First my materials list:
1. Resistive paint. GC Electronics EMI-RFI Shield 10-4807
2. Conductive Paint. Automotive rear window defogger repair kit.
3. ACC Use the kind that is plastic compatible.
Resistive Paint Method:
First prepare the wheel sets. Using a Dremel or similar tool with a small wire brush (use eye protection) remove the blackening from an area of the back of each wheel. This blackening seems to be an insulator, and we need to remove it to get a good contact to the wheels. Next check that the wheel sets are in gauge, and then run a fillet of ACC between the wheels and the axles. There is normally a crack where they meet, and this will be difficult to bridge reliably with paint unless it is filled first. Once the ACC sets up you may paint the axles. Actually I prepare 20-40 wheel sets at one time, and then paint them all at the same time. Set them all in a row on some scrap cardboard with the buffed areas facing up. You can hold them in place with strips of masking tape, but be sure to not cover any part of the axles, nor the insides of the wheels. Make two fairly rapid even passes with the EMI-RFI paint. The first pass aiming toward the inside of one group of wheels, and the other aiming more toward the inside of the opposite wheels. The idea is to not only cover the width of the axle (just on the top side) but to get some resistance paint up onto the wheels and cover the buffed areas.
When you are done with the spray paint, BE SURE to turn the can upside down and clear the nozzle. If you do not, particles of the powdered graphite may lodge in the nozzle valve and prevent the nozzle from shutting off properly. (voice of experience) Let the resistance paint dry. It does not become conductive until it has dried. Check the resistance of each wheel set with an ohmmeter. If they are too high, give them another pass with the paint. If they are too low you have two choices. You can either leave them as is with a lower resistance, or you can scrape some of the paint off to raise the resistance. If you choose to fine tune the resistance just clip your ohmmeter to the wheels, and adjust the resistance. You can actually lower the resistance somewhat by burnishing the paint. When scraping paint off, do it the long way on the axle, not around. It is much easier to control that way.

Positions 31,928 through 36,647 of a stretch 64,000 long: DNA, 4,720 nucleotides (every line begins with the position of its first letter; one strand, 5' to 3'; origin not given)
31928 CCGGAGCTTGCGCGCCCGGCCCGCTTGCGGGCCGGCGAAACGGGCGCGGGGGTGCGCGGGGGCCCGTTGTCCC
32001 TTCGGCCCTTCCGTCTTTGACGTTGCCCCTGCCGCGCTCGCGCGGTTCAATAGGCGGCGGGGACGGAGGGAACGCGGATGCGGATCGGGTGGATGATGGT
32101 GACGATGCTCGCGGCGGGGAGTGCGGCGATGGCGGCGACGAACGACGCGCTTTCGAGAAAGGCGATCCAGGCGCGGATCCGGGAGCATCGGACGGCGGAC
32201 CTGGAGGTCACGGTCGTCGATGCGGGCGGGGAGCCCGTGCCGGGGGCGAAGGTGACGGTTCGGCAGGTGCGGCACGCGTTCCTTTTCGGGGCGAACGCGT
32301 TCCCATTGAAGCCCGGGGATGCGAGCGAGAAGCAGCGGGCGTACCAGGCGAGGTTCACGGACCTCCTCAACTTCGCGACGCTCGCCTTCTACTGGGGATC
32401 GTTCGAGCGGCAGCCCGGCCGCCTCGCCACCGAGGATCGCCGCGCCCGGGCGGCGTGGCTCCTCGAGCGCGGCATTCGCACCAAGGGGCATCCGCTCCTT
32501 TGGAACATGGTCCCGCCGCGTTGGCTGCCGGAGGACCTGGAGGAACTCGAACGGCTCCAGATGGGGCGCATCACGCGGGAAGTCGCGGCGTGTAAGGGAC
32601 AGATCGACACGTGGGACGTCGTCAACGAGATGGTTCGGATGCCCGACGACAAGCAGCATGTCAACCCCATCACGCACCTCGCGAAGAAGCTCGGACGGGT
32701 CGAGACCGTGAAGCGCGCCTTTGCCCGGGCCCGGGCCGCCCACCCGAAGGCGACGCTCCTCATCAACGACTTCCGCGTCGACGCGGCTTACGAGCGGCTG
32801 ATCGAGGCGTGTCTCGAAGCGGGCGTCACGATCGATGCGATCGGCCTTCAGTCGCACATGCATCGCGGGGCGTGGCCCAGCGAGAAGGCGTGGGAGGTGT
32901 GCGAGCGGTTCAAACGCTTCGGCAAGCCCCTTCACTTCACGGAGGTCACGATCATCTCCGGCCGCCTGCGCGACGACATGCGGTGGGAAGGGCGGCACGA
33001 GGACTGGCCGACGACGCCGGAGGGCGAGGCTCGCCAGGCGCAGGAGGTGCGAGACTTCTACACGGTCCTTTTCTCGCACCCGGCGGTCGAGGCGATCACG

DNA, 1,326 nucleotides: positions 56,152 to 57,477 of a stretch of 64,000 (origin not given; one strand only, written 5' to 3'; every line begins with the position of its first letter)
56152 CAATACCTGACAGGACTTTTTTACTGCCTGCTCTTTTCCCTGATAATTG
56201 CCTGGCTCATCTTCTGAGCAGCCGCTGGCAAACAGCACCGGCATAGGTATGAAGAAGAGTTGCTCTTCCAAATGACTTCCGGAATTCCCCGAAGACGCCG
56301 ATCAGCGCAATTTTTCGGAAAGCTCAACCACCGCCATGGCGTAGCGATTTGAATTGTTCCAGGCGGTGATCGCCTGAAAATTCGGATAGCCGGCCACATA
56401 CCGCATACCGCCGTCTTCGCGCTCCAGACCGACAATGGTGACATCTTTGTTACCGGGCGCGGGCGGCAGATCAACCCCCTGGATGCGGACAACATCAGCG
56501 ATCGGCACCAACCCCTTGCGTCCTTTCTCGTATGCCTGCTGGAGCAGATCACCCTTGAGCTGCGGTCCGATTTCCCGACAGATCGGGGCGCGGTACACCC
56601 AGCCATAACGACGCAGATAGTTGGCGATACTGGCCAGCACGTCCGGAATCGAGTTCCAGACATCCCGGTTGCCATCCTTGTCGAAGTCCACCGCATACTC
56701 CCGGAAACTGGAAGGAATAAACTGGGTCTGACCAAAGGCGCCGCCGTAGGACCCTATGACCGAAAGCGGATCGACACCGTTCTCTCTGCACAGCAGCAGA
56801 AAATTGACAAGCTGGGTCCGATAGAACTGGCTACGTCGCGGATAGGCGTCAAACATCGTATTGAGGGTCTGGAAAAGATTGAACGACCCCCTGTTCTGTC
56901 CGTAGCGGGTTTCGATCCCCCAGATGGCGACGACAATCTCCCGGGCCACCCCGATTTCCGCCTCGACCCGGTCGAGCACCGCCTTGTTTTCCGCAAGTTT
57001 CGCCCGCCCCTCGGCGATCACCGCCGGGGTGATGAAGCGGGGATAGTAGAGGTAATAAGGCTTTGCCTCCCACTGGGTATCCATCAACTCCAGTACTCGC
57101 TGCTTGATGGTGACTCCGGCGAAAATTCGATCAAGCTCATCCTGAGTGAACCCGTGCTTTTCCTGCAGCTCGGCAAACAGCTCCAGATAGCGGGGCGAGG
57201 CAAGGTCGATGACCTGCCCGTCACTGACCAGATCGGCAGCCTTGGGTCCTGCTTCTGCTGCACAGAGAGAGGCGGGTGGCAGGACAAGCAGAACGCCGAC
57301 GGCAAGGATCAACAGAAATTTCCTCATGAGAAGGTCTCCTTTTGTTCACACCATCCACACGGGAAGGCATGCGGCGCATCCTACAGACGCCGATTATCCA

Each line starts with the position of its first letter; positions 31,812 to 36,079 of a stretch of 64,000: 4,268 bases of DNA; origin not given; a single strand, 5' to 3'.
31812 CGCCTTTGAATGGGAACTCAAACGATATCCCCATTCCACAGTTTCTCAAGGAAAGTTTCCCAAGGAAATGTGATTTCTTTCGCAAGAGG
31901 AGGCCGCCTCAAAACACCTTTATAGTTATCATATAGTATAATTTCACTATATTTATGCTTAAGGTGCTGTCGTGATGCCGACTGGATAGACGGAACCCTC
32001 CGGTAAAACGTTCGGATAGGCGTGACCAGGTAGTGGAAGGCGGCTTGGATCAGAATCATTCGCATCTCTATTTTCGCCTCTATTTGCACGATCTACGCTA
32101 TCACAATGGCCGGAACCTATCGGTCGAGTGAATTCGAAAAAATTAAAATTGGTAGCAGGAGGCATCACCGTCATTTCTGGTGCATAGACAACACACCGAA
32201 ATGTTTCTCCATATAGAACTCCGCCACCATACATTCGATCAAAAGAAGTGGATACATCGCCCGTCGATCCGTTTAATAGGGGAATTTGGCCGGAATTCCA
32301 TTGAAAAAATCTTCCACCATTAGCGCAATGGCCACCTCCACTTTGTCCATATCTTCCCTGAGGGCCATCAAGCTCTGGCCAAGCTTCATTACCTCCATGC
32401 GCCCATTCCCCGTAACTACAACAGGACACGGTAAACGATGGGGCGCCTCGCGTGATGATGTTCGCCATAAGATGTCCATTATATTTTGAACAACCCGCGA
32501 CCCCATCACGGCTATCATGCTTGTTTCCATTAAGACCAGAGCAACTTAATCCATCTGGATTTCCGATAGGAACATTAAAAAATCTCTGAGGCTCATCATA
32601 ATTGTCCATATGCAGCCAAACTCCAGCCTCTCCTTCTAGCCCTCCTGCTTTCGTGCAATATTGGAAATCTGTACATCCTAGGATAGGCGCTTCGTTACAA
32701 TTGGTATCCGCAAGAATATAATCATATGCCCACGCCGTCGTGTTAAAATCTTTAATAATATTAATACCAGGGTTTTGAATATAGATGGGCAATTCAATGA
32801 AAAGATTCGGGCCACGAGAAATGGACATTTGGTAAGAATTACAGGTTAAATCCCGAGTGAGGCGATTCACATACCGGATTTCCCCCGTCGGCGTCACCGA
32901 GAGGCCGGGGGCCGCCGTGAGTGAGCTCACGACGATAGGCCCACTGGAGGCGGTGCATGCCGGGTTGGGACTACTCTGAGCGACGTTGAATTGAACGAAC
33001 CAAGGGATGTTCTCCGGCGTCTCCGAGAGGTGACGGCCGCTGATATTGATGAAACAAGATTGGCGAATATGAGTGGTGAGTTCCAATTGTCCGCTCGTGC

If a wheel set has no connection, check with your ohmmeter to see where the break is located. I found that it was usually at the junction between the wheel and the axle. If you find such a break try applying a little drop of the automotive conductive paint just to the break area. Let it dry prior to testing again.
Surface Mount Resistor Method:
The second method of adding resistance that I have used is with surface mounting resistors. The first steps are the same. Buff the blackening from the wheels, check the wheel spacing, and fill any cracks with ACC. Next choose a suitable location for the resistor. Pick a spot that will not hit any other running gear or car body mounted parts. This location should also be either on or bridging over an insulated section. Mount the resistor with either ACC or a dab of epoxy. It is important to make sure that the underside of the resistor has no open gaps that would allow the conductive paint to flow from one side to the other and thus short out your wheel set. Also be sure that the mounting material does not cover the conductive end caps of the resistors. If it does, wait till it cures, then gently scrape away enough to expose some of the conductive area again. When the chip mounting glue has cured you may then connect the ends of the chip to the wheels. Draw a narrow line of your defogger repair paint from the buffed area of one wheel to one end of the resistor. From the other end continue along the axle to the opposite wheel and up to the buffed area. After letting the paint dry, check for conductivity, and repair any breaks that may have formed.
I put one conductive wheel set at each end of a freight car, and from experience, place two conductive wheel sets on each three axle passenger truck. The reason for this is that usually one out of the three axles in the typical passenger truck is not carrying any weight, and that is the axle I seem to pick for the conductive wheel set. By using two one is always carrying a load. (unless the track is really uneven) Using 100% resistance wheel sets would probably improve reliability slightly, especially if a single car is just barely pushed over a block boundary, but the extra expense is not compatible with my budget. Maybe once I have all my existing cars converted I can go back to add in the rest as they get pulled for maintenance.
Back to the RR-CirKits Home Page